Stress is not the problem. It is your reaction to it that drains you of your life energy. Actually this statement is not completely correct. It is the stress. However, you also have a choice of whether to remain in the situation that is creating the stress. Let me explain.
Why would you get upset when someone cuts you off in traffic or suddenly pulls out in front of you? There was no physical harm. Your heart and respiratory rate may have increased. What drains you of your energy is getting upset at the person who cut you off. Maybe you have a story in your head about “idiot drivers” that is reinforced every time you get behind the wheel. Consequently, your body is full of adrenaline and you are physically burning energy that is completely wasted.
“The unenforceable rules”
Dr. Luskin, author of Forgive for Good, has a term for this phenomenon. He calls it “the unenforceable rules. You might wish that people would not cut you off or pull out in front of you, which is fine. However, when that wish turns into a demand in your head that, “I should not be exposed to this kind of bad behavior”, you now have a problem that is not solvable. Your driving experience is going to consistently be stressful when it could be a time to relax and enjoy the trip. You might ask, “What are my choices?’
First of all, if you you are going to assume the responsibility of driving that means you are going to have to deal with drivers who may not feel the same way. Texting, drinking, drugs, etc. are all potential issues or maybe the driver who upset you just lost her job. Taking the position that all drivers should perform well is not reality. So you have a choice to accept the fact that essentially every time you get in the car there is going to be multiple situations are less than ideal. Then you can relax, stay alert, deal with them and enjoy your trip.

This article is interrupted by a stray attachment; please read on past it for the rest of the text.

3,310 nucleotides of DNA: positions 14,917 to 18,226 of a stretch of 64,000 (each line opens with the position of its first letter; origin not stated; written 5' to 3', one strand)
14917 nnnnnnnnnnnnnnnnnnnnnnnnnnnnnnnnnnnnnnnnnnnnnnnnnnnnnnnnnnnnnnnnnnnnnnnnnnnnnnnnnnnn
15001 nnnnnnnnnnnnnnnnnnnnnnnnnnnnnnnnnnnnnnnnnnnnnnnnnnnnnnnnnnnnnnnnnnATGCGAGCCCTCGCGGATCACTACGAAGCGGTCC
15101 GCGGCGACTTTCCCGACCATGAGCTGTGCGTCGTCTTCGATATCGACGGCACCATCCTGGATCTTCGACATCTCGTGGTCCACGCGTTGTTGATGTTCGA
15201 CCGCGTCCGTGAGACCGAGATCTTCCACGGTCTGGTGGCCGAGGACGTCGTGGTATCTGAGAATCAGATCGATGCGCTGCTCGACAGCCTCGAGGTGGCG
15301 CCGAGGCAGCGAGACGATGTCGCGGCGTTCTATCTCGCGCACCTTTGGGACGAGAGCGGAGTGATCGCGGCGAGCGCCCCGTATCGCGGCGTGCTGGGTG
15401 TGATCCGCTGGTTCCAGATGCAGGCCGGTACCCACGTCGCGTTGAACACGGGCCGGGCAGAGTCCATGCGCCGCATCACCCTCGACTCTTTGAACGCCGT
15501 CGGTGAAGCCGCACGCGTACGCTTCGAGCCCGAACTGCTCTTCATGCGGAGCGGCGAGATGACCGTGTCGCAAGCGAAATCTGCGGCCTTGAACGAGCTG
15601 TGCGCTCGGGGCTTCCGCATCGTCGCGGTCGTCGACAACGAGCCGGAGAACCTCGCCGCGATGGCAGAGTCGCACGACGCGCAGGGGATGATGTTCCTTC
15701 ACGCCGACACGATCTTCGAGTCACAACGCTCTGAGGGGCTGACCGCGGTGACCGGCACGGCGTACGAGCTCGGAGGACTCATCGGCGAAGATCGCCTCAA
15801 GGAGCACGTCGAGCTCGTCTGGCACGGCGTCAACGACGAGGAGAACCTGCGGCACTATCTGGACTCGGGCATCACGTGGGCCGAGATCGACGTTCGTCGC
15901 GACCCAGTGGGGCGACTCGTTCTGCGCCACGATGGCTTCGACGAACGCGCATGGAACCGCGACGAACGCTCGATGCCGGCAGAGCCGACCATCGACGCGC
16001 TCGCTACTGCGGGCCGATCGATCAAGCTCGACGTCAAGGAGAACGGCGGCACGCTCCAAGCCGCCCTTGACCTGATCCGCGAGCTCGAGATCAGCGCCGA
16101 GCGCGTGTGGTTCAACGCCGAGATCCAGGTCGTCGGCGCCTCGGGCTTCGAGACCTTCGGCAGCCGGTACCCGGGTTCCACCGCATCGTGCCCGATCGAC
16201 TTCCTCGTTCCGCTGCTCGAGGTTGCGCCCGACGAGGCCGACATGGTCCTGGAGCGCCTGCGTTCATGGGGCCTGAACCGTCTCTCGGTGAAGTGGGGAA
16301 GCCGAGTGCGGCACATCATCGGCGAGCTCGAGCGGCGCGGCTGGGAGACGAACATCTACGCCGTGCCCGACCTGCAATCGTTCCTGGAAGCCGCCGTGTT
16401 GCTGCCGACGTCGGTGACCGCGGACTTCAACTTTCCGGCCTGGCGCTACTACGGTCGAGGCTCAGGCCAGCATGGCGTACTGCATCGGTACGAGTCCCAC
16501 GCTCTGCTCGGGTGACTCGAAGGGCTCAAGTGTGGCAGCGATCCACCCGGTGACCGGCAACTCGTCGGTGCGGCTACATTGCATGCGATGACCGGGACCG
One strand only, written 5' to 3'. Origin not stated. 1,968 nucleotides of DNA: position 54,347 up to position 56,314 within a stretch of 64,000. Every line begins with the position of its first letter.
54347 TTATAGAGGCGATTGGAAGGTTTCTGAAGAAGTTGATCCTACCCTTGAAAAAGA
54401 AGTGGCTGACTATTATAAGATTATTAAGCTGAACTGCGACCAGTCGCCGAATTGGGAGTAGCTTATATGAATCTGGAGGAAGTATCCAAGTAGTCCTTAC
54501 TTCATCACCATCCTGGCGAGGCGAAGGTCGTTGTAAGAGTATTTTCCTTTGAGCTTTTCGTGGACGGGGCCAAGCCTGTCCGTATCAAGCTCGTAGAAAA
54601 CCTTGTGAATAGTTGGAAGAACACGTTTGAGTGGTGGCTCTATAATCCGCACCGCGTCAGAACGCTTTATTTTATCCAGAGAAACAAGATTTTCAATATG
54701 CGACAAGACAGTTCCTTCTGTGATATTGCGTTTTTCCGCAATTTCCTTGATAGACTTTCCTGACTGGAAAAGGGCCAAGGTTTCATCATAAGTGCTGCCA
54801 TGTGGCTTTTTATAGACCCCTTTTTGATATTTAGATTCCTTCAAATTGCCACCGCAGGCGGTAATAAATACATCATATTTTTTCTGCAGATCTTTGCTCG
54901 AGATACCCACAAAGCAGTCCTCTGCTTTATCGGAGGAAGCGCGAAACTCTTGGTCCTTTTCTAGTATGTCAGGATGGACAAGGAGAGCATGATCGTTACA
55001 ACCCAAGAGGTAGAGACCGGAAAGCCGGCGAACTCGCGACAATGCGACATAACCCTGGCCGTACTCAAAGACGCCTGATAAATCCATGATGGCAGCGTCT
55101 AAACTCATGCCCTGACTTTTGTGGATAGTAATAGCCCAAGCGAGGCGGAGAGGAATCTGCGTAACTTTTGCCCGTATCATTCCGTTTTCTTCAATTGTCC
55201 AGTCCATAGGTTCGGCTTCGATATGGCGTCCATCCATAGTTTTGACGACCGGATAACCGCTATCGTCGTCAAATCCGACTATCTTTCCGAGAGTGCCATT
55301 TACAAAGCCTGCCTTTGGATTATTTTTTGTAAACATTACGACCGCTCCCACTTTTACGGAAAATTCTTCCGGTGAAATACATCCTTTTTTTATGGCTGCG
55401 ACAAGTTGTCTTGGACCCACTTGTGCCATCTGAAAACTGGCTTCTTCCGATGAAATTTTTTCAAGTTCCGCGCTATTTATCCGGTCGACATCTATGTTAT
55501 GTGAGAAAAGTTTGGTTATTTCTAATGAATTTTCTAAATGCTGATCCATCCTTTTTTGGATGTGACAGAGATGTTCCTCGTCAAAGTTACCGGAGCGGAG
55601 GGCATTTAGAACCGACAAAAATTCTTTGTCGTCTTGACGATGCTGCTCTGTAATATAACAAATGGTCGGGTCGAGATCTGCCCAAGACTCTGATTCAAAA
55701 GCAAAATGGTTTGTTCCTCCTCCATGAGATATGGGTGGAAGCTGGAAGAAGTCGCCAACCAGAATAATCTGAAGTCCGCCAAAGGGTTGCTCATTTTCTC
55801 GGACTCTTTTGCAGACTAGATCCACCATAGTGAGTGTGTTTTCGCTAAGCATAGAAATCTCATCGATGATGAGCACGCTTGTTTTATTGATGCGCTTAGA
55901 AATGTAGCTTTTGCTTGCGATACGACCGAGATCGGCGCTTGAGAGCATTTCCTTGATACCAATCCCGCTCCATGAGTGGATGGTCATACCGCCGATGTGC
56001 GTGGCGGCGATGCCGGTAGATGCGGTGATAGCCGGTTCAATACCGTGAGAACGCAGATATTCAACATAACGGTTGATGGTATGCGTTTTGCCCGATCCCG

Your second choice is to avoid driving? That is a choice. You may not like it. But it would solve your problem. The only choice that does not make any sense is to continue to be upset every time you drive.
I ran across these pictures a few months ago that help illustrate my point.
When your body is consistently full of stress hormones you have a much higher chance of becoming ill. This has been documented in hundreds of studies with one of the classic ones being published in 1964. (1)
Who knows how long he would have lived if he had remained in his business and political world but his story does illustrate a dramatic turnaround. He chose to decrease his stress. My observation is that he also took charge of his life and made a decision to improve his odds of staying alive.
I made the opposite decision in 1990 when I began my slide into a severe burnout and depression. I instinctively knew that I could not run from this and that changing to a less stressful career was not gong to be the answer. I was right and maybe not. I dove in and fully committed to finding the answer through every possible means. But I almost did not survive the ordeal. I got lucky and have been able to share what I learned from being in chronic pain for over 15 years. I did learn that I was the problem and that I had a choice of how to react to my environment. I have steadily improved this skill although I wish I was much better at it. I have much more stress on my plate now than when I buckled in 1990. I also have much more energy as I am not remaining unhappy about situations I cannot affect or change.
Perhaps a combined approach of cutting back a least a little while learning these tools would have been better decision. I don’t get a re-do. So here I am, incredibly grateful that I did make it and can share my story. Patients often tell me that I just don’t understand the pain that they are in. Fifteen years is a long time to be in pain and seven of those were living on a razor blade. I do understand that he or she might be suffering as much as I did; but not more. I have been given a second shot at life and have taken control of creating it. You have that same choice.
- Rahe RH, et al. “Social stress and illness onset.” Jrn Psychosomatic Res. (1964); 8: 35.